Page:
The building is of two storeys, divided on the street front by a stone band beneath the windows of the first floor and a projecting brick band lower down. A parapet and stone cornice crown the wall and hide the roof. Five sash windows, symmetrically spaced, light the first floor, the centre one having a broad architrave and a pediment on brackets, while the two each side have a small cornice also supported by brackets. The frames of the windows, like the four on the ground floor, which are without cornices, are hidden in plain reveals. The main doorway, which occupies the centre of the front, is a vigorous composition, having two threequarter columns, flanking pilasters and entablature of the Roman Doric order. The cornice is surmounted by a stone balustrade between pedestals which bear two good vases. The wrought-iron gate is of excellent design, evidently dating from 1723, with side panels and a good overthrow of scroll-work, the latter bearing John Perrin's initials, interlaced backwards and forwards like other monograms of the period.
The garden or south front is arranged similarly to the north elevation. The cornice and band are here, however, of plain projecting courses of brick. The windows are without any added feature, the two to the south-west room having been converted at some time into French casements. The doorway is a good example of a somewhat unconventional treatment, with Doric entablature, and has its original double pair of glazed doors. A low wall, with stone coping, screens the area that lights the basement, and finishes in two piers each side of the doorway, bearing stone vases. The lead rain-water heads, with the initials and date referred to above, are at each extremity of this front, and a lead figure of a winged cherub stands on a pedestal in the garden.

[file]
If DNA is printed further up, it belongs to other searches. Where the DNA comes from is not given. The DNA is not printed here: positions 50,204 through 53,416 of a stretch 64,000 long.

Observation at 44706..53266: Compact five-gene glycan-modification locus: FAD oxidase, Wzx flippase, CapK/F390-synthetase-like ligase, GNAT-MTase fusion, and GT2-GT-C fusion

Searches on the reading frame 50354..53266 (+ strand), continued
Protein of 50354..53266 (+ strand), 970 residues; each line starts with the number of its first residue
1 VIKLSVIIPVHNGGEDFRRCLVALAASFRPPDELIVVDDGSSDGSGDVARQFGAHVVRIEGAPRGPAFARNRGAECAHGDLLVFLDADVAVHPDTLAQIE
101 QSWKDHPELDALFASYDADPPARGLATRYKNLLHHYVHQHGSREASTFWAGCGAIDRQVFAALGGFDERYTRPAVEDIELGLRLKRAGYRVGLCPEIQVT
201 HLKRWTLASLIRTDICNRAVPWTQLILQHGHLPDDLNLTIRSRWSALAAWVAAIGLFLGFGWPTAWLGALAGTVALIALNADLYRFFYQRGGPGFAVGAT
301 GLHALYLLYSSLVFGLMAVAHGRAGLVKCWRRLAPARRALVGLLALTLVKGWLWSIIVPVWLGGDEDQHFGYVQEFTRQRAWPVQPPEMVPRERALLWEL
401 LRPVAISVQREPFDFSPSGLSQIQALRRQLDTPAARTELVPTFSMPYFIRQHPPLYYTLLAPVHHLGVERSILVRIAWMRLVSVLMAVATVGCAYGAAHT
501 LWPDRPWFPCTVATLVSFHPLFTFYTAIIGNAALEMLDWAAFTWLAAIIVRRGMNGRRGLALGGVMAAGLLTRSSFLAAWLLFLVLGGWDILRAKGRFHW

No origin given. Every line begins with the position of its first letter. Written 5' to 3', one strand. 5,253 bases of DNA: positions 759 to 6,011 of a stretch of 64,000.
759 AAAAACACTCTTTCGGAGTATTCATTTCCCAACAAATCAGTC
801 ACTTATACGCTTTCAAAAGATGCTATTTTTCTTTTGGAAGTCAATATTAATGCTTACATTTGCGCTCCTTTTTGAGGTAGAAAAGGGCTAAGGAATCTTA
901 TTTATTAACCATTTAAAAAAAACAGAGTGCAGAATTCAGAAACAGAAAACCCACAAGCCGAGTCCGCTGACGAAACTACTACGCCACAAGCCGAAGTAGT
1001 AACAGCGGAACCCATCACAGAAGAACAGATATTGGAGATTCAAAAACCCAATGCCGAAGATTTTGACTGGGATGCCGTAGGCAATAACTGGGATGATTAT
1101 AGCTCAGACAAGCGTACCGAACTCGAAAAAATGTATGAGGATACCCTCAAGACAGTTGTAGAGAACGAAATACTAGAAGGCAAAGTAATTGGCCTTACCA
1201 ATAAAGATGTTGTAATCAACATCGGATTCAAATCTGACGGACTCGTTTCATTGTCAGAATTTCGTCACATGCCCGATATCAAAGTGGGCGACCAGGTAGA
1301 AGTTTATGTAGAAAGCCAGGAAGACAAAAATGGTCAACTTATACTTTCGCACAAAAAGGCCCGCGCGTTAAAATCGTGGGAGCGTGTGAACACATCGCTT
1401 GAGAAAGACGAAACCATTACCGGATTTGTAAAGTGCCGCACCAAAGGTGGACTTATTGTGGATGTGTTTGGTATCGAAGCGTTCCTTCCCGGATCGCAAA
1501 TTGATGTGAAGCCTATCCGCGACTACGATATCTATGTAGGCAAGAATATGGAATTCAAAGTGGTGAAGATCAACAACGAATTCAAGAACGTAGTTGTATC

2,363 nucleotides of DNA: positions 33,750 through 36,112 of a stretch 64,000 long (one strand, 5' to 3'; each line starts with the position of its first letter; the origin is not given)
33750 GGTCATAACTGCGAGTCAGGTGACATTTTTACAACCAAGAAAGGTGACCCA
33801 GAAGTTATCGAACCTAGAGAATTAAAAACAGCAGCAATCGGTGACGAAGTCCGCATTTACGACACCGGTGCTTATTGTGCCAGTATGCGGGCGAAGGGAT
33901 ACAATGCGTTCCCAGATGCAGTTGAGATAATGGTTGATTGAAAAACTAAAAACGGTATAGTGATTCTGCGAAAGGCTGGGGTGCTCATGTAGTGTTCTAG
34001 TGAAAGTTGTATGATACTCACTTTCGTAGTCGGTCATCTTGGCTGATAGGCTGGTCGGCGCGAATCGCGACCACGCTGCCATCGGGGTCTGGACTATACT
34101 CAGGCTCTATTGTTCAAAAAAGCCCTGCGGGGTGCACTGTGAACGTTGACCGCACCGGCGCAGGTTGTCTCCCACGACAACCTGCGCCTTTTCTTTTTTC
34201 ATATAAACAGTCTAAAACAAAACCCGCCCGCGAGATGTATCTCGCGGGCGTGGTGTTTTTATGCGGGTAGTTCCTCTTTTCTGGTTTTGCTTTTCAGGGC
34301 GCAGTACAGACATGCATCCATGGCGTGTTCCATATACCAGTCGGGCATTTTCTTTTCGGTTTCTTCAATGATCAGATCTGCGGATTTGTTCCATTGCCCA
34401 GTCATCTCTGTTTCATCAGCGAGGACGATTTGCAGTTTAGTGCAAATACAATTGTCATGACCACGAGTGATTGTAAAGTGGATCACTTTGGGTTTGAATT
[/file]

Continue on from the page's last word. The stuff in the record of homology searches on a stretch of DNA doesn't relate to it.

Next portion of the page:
Although these letters do not tally with those on the rain-water heads, it is quite possible that this is the original cistern brought to the house, for its date shows that it was made for another place eight years before Argyll House was built.
The ground floor internally is panelled throughout from floor to ceiling and appears to have been left untouched since the building of the house. The moulding used is the simple ovolo. The staircase hall is panelled on both floors, and has a dado moulding following the section and slope of the handrail. The stair is a fine Georgian example with stepped string, good 2½ in. columnar balusters (two to each tread) and moulded handrail with ramps over newels. The newels are designed as columns, the lowest one being replaced in the usual way by a ring of balusters.